The Further Consolidated Appropriations Act, 2020, signed into law on December 20, 2019, extended a number of expired tax provisions for business and individuals through 2020. It also included several retirement plan changes and repealed three health care taxes. Here’s what you need to know:
Individual Tax Extenders
Mortgage Insurance Premiums. Homeowners with less than 20 percent equity in their homes are required to pay mortgage insurance premiums (PMI). For taxpayers whose income is below certain threshold amounts, these premiums were deductible in prior tax years as well as now being extended through 2020. Mortgage insurance premiums are reported on Schedule A (1040), Itemized Deductions, under “Interest You Paid.”
Exclusion of Discharge of Principal Residence Indebtedness. Typically, forgiven debt is considered taxable income in the eyes of the IRS; however, homeowners whose homes have been foreclosed on or subjected to short sale are able to exclude from gross income up to $2 million of canceled mortgage debt. This tax provision has been extended through 2020.
Qualified Tuition and Expenses. The deduction for qualified tuition and fees was also extended through 2020 and is an above-the-line tax deduction. In other words, you don’t have to itemize your deductions to claim the expense. Qualified education expenses are defined as tuition and related expenses required for enrollment or attendance at an eligible educational institution. Related expenses include student-activity fees and expenses for books, supplies, and equipment as required by the institution.
Taxpayers with income of up to $130,000 (joint) or $65,000 (single) can claim a deduction for up to $4,000 in expenses. Taxpayers with income over $130,000 but under $160,000 (joint) and over $65,000 but under $80,000 (single) are able to take a deduction of up to $2,000. Taxpayers with incomes above these threshold amounts are not eligible for the deduction.
Medical Expense Deduction Threshold. The 7.5 percent of adjusted gross income floor for the deduction of medical expenses was scheduled to revert to 10 percent but is extended through tax year 2020.
Energy Saving Home Improvements. This nonbusiness energy property improvement credit is worth up to 10 percent of the cost (excluding installation) of qualified improvements to a taxpayer’s main home to make it more energy-efficient such as insulation materials, energy-efficient exterior windows and doors, and certain types of roofs, e.g., metal roof or asphalt roofs specifically designed to reduce the heat gain of your home. This credit reduces the amount of tax owed as opposed to a deduction that reduces your taxable income.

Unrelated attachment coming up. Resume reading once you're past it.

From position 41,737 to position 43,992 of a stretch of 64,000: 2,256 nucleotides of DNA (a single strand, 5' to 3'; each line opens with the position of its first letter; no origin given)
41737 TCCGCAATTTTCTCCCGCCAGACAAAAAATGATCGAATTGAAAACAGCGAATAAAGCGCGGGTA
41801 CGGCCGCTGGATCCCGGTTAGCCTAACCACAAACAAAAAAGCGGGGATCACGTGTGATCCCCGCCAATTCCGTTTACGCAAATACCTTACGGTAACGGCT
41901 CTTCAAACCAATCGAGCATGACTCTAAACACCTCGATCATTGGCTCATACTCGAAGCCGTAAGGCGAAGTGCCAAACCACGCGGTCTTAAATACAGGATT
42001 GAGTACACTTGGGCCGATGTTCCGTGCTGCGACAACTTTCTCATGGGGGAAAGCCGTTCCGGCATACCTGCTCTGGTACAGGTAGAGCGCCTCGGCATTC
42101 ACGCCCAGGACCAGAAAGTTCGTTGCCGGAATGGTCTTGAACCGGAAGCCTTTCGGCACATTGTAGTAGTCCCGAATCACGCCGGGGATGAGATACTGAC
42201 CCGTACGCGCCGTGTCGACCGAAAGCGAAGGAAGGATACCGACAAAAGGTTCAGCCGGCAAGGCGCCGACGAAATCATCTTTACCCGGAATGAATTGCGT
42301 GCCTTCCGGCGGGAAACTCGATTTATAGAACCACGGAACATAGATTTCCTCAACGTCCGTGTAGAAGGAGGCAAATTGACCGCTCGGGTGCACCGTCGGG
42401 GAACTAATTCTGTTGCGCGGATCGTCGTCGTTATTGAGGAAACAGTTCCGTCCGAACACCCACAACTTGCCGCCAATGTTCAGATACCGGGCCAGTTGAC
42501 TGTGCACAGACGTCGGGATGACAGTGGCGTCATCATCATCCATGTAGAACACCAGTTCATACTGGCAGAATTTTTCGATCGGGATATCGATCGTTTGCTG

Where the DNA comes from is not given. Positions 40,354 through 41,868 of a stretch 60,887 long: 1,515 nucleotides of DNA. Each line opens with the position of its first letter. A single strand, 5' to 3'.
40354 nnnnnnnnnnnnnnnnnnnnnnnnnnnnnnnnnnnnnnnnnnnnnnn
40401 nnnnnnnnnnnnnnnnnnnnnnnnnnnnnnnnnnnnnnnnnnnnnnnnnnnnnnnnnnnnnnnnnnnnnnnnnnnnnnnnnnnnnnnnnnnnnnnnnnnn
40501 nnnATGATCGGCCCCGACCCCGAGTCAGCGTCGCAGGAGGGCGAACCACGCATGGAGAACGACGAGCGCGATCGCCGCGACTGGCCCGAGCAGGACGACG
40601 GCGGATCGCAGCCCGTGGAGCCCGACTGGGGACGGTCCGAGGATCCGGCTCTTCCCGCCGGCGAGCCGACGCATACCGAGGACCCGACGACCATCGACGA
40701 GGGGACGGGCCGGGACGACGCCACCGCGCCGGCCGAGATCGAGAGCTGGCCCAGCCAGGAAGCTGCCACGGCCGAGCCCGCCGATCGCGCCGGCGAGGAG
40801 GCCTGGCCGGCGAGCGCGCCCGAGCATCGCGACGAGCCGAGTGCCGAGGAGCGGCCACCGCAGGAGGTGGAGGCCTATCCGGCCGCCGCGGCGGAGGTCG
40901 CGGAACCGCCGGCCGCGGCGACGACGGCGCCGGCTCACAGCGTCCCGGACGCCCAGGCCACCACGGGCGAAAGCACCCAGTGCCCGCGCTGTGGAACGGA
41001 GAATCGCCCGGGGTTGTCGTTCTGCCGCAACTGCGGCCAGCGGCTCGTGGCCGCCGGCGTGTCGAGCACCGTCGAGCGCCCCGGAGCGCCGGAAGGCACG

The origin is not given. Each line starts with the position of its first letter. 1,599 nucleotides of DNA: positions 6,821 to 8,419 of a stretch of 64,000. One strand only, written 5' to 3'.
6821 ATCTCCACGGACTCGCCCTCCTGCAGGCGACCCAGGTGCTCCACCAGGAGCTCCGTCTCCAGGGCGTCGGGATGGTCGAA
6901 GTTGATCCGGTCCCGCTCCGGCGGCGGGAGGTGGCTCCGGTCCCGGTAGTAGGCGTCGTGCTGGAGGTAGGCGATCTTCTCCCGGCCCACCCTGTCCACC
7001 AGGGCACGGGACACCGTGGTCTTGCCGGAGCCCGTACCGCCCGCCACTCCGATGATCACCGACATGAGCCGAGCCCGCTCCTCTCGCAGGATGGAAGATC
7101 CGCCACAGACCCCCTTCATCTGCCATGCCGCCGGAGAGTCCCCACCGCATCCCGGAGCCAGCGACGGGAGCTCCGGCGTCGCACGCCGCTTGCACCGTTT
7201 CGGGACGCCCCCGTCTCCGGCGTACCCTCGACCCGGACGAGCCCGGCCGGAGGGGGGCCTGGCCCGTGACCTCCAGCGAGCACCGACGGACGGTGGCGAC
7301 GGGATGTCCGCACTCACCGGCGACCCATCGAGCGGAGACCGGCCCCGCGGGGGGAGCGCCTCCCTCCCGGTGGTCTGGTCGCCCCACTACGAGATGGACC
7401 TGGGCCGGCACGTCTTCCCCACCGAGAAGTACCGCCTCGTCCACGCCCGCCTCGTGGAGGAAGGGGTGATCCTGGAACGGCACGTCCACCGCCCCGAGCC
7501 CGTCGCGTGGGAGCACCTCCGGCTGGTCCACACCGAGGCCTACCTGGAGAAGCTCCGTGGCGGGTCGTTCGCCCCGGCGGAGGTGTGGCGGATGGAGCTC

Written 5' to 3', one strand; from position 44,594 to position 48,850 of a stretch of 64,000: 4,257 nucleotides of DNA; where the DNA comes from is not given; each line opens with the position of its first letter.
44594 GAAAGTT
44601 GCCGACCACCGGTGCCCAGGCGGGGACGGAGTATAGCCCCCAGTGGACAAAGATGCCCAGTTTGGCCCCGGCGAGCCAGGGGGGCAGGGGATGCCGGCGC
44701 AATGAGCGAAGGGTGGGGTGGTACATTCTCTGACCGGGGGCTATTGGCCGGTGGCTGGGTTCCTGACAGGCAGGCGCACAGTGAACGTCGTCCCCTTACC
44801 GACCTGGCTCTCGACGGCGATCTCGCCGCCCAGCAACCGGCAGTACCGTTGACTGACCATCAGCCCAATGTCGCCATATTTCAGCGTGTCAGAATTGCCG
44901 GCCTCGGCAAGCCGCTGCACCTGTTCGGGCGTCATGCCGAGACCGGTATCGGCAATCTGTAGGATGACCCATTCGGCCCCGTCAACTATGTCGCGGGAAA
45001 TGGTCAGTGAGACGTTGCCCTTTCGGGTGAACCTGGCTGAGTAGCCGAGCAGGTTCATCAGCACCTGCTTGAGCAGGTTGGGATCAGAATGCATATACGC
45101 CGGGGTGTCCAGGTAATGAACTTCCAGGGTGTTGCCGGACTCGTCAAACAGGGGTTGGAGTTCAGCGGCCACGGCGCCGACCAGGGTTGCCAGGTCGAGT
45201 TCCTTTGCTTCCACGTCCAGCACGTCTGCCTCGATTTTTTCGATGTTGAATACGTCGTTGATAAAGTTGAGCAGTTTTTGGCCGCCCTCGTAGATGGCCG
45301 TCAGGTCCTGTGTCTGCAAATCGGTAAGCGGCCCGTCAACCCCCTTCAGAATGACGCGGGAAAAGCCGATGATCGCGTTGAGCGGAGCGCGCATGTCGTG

This tax credit is cumulative and has been around for more than 10 years. As such, if you’ve taken the credit in any tax year since 2006, you will not be able to take the full $500 tax credit this year. For example, if you took a credit of $150 in 2016, the maximum credit you could take this year (2017) is $350.Furthermore, taxpayers should also note that they can only use $200 of this limit for windows.
Credit for Health Insurance Costs of Eligible Individuals. The Health Coverage Tax Credit (HCTC), a Federal tax credit administered by the IRS, and has been extended for all coverage months beginning in 2020. As such, eligible individuals can receive a tax credit to offset the cost of their monthly health insurance premiums for 2020 if they have qualified health coverage for the HCTC. Please note that a qualified health plan offered through a Health Insurance Marketplace is not qualified coverage for the HCTC.
Business Tax Extenders
The following business-related tax credits and provisions were extended through 2020 as well:
Work Opportunity Tax Credit. Extended through 2020, the Work Opportunity Tax Credit has been modified and enhanced for employers who hire long-term unemployed individuals (unemployed for 27 weeks or more) and is generally equal to 40 percent of the first $6,000 of wages paid to a new hire.
Employer Credit for Paid Family and Medical Leave. Employers who provide paid family and medical leave to their employees may claim a credit for tax years 2018, 2019, and 2020. The Employer Credit for Paid Family and Medical Leave is a business credit based on a percentage of wages paid to qualifying employees while they’re on family and medical leave.
Certain Provisions Related to Beer, Wine, and Distilled Spirits. Under the Craft Beverage Modernization and Tax Reform Act of 2019, certain provisions, which expired at the end of 2019, have been extended through 2020, including reduced excise taxes for brewers, small distilleries, and small wine producers, as well as extending the exemption for the aging period of beer, wine, and spirits from certain capitalization rules.
Retirement Plan Changes
The Further Consolidated Appropriations Act, 2020 included the SECURE (Setting Every Community Up for Retirement) Act, which went into effect on January 1, 2020, and includes major changes for 401(k) plans and IRAs. Some of the highlights are listed below: